|Publication number||US5344133 A|
|Application number||US 08/023,032|
|Publication date||Sep 6, 1994|
|Filing date||Feb 25, 1993|
|Priority date||Feb 25, 1993|
|Also published as||DE69403239D1, DE69403239T2, EP0612680A1, EP0612680B1|
|Publication number||023032, 08023032, US 5344133 A, US 5344133A, US-A-5344133, US5344133 A, US5344133A|
|Inventors||Gregory R. Jantsch, James D. Shifley, Michael T. Dobbertin, Theophilus C. Wituszynski, Larry J. Mortellaro, Henry P. Mitchell, Jr.|
|Original Assignee||Eastman Kodak Company|
|Export Citation||BiBTeX, EndNote, RefMan|
|Patent Citations (19), Referenced by (52), Classifications (12), Legal Events (8)|
|External Links: USPTO, USPTO Assignment, Espacenet|
The present invention relates in general to sheet handling apparatus for reproduction apparatus for example, and more particularly to a receiver sheet supply and feed apparatus, including a vacuum corrugation belt feeder and a positive air pressure separator.
In typical reproduction apparatus such as copiers or printers, for example, information is reproduced on individual cut sheets of receiver material such as plain bond paper or transparencies. Such receiver sheets are stored in a stack and fed seriatim when copies are to be reproduced. The sheet feeder for the reproduction apparatus must be able to handle a wide range of sheet types and sizes reliably and without damage. Sheets must be fed individually; that is, without misfeeds or multi-feeds.
Reproduction apparatus sheet feeders are typically of two types, vacuum feeders or friction feeders. One type of vacuum feeder is shown in U.S. Pat. No. 4, 169,676, issued Oct. 2, 1979, in the name of Russel. This vacuum feeder, commonly referred to as an oscillating vacuum feeder, includes an oscillating tube through which vacuum is applied to tack a sheet to the surface of the tube (sheet acquisition) for withdrawal from the sheet supply stack. Nip rollers, in cooperative relation with bearings on the tube downstream of sheet acquisition zone in a sheet feeding direction, urge a separated sheet from the sheet supply stack along a feed path away from the supply stack. While such feeder is considered to be highly effective, it does have some limitations in feeding extremely light or heavyweight papers. It is also noisy due to both its mechanical oscillation requirements and its need to utilize a high flow/high pressure vacuum source.
Another type of vacuum feeder is shown in U.S. Pat. No. 4,635,921, issued Jan. 13, 1987, in the name of Thomas. This vacuum feeder, commonly referred to as a vacuum corrugation feeder, includes a vacuum plenum for acquiring a sheet from a supply stack. The top sheets in the stack are levitated by fluffer (positive air pressure) jets. Ported belts entrained about the plenum are driven to transport a sheet vacuum tacked to the belts from the supply stack. This type of feeder is highly efficient but is still subject to misfeeds/multi-feeds, and has certain limitations with regard to the range of types of sheet materials that can be reliably handled.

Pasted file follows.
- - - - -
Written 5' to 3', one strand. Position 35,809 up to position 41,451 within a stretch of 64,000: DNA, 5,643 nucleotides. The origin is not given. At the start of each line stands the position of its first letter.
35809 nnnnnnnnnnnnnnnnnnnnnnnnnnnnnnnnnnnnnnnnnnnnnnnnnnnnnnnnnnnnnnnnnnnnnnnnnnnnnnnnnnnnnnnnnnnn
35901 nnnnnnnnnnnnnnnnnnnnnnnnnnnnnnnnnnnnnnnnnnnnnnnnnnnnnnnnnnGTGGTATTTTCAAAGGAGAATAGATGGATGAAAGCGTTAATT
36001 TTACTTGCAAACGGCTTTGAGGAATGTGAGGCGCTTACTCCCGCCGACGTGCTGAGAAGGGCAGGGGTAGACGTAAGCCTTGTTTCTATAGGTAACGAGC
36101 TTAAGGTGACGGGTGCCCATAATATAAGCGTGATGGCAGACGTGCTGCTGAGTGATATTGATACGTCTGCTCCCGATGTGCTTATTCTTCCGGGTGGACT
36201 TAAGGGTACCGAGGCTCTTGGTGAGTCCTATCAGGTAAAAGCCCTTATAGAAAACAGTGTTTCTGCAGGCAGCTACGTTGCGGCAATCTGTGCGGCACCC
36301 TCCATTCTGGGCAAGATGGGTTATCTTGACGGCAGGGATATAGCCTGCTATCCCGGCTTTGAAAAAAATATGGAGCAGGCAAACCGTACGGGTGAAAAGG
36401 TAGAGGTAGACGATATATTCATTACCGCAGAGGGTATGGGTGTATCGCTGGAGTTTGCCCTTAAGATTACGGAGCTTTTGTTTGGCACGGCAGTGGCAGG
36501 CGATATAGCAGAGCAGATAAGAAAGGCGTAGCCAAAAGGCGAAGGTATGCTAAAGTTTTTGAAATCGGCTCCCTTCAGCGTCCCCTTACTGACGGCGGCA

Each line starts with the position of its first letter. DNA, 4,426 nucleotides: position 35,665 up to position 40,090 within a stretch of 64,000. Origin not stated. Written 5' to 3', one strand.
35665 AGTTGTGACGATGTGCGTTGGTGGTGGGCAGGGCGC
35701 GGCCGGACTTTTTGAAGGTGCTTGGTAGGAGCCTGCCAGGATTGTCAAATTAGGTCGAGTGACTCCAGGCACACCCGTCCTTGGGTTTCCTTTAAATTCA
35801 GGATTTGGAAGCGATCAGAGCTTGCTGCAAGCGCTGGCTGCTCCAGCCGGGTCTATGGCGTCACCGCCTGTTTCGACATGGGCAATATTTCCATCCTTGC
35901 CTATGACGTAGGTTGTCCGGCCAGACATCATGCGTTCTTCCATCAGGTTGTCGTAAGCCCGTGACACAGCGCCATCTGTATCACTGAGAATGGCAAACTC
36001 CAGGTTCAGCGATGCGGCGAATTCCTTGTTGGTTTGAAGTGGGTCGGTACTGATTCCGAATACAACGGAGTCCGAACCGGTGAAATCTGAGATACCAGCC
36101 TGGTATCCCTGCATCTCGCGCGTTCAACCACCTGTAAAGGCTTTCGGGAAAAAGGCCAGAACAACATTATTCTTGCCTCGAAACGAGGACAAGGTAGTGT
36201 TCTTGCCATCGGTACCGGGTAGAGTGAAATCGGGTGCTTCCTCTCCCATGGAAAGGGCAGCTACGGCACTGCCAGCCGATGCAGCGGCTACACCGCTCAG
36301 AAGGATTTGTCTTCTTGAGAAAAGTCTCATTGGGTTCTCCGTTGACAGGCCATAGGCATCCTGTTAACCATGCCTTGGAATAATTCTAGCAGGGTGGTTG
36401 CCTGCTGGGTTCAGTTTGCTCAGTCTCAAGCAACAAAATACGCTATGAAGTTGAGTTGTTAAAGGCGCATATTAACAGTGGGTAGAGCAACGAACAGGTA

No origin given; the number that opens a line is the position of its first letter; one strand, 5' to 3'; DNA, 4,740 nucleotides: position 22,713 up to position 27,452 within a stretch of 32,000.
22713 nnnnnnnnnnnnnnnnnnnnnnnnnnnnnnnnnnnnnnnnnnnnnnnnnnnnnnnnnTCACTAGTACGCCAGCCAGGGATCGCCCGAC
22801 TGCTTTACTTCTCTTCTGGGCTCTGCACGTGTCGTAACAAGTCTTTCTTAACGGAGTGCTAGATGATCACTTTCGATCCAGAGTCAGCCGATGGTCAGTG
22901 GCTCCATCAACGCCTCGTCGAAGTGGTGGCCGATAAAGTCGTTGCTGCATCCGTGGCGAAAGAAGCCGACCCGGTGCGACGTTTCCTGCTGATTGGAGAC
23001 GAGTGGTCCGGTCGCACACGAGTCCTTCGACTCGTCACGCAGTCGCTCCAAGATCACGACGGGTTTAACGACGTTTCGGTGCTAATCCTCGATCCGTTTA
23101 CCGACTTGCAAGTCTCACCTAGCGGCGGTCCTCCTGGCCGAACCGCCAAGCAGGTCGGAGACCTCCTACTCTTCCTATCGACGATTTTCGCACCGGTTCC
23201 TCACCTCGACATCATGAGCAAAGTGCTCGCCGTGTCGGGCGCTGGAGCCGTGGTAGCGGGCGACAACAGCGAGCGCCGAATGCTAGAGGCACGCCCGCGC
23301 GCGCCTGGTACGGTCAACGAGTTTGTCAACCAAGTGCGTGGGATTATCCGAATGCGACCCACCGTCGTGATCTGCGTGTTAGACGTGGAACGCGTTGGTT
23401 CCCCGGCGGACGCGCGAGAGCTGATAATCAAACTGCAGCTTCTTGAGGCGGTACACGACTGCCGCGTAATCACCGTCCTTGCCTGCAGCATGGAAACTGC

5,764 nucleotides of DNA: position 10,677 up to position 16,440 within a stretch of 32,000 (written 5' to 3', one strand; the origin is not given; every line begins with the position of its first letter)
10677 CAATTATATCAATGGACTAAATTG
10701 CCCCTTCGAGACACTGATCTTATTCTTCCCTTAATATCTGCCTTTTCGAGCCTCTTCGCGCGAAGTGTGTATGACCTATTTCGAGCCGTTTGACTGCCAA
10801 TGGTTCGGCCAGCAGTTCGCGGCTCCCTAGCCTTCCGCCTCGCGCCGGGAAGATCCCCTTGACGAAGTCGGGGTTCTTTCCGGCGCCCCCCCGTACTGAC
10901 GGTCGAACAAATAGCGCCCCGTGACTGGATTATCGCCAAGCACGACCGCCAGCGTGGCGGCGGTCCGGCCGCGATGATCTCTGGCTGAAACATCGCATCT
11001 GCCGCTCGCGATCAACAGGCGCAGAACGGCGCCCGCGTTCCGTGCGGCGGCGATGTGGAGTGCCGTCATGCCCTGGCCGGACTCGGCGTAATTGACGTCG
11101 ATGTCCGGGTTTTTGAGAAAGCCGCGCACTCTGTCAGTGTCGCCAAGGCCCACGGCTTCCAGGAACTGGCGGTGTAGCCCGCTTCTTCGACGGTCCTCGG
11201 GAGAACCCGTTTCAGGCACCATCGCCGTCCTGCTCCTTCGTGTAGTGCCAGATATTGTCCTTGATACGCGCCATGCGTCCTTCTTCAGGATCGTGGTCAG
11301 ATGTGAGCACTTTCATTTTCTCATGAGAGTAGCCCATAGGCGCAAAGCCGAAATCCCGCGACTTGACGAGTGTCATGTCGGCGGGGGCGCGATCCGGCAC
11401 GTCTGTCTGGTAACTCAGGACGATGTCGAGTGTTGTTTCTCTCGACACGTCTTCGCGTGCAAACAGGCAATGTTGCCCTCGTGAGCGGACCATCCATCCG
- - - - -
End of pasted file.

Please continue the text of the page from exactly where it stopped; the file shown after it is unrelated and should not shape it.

Yet another type of vacuum feeder is shown in U.S. Pat. No. 4,184,672, issued Jan. 22, 1980, in the names of Watkins et al, and U.S. Pat. No. 4,327,906, issued May 4, 1982 in the names of Frolich et al. This type of vacuum feeder, commonly referred to as a vacuum picker or sucker, includes a plurality of cup-like structures connected to a vacuum source and movable to selectively pick up a sheet from a supply stack for transport from the stack. Such feeder requires a complicated mechanical arrangement to accomplish its desired pick up and transport function.
One type of friction feeder is shown in U.S. Pat. No. 4,374,212, issued Feb. 5, 1983, in the names of Martellock et al, and U.S. Pat. No. 4,381,860, issued May 3, 1983, in the name of Silverberg. This type of friction feeder, commonly referred to as a scuff feeder, includes a member (respectively shown as a belt or paddle wheel, but may also comprise a roller) which relies on frictional engagement with a sheet for removal of the sheet from a supply stack. Scuff feeders are of the simplest construction and are the cheapest to manufacture. However, since sheet materials exhibit a wide variation in friction characteristics, scuff feeders are the least reliable of the discussed group of feeders.
In view of the foregoing discussion, this invention is directed to an apparatus for storing a stack of sheets in a supply hopper and reliably and efficiently feeding sheets seriatim from the sheet supply stack. The apparatus comprises a sheet feed head assembly including a plenum, a vacuum source in flow communication with the plenum, and a mechanism, such as a feed belt, for example, associated with the plenum for urging a sheet acquired by vacuum in a sheet feeding direction away from the sheet supply stack. The sheet supply stack is supported so as to maintain the topmost sheet in such stack at a predetermined level in spaced relation with respect to the urging mechanism of the sheet feed head assembly. A first positive air supply directs a flow of air at the sheet supply stack to levitate the top several sheets in the supply stack to an elevation enabling the topmost sheet to be acquired by vacuum from the sheet feed head assembly plenum; and a second positive air supply directs a flow of air at an acquired sheet to assure separation of any additional sheets adhering to such topmost sheet.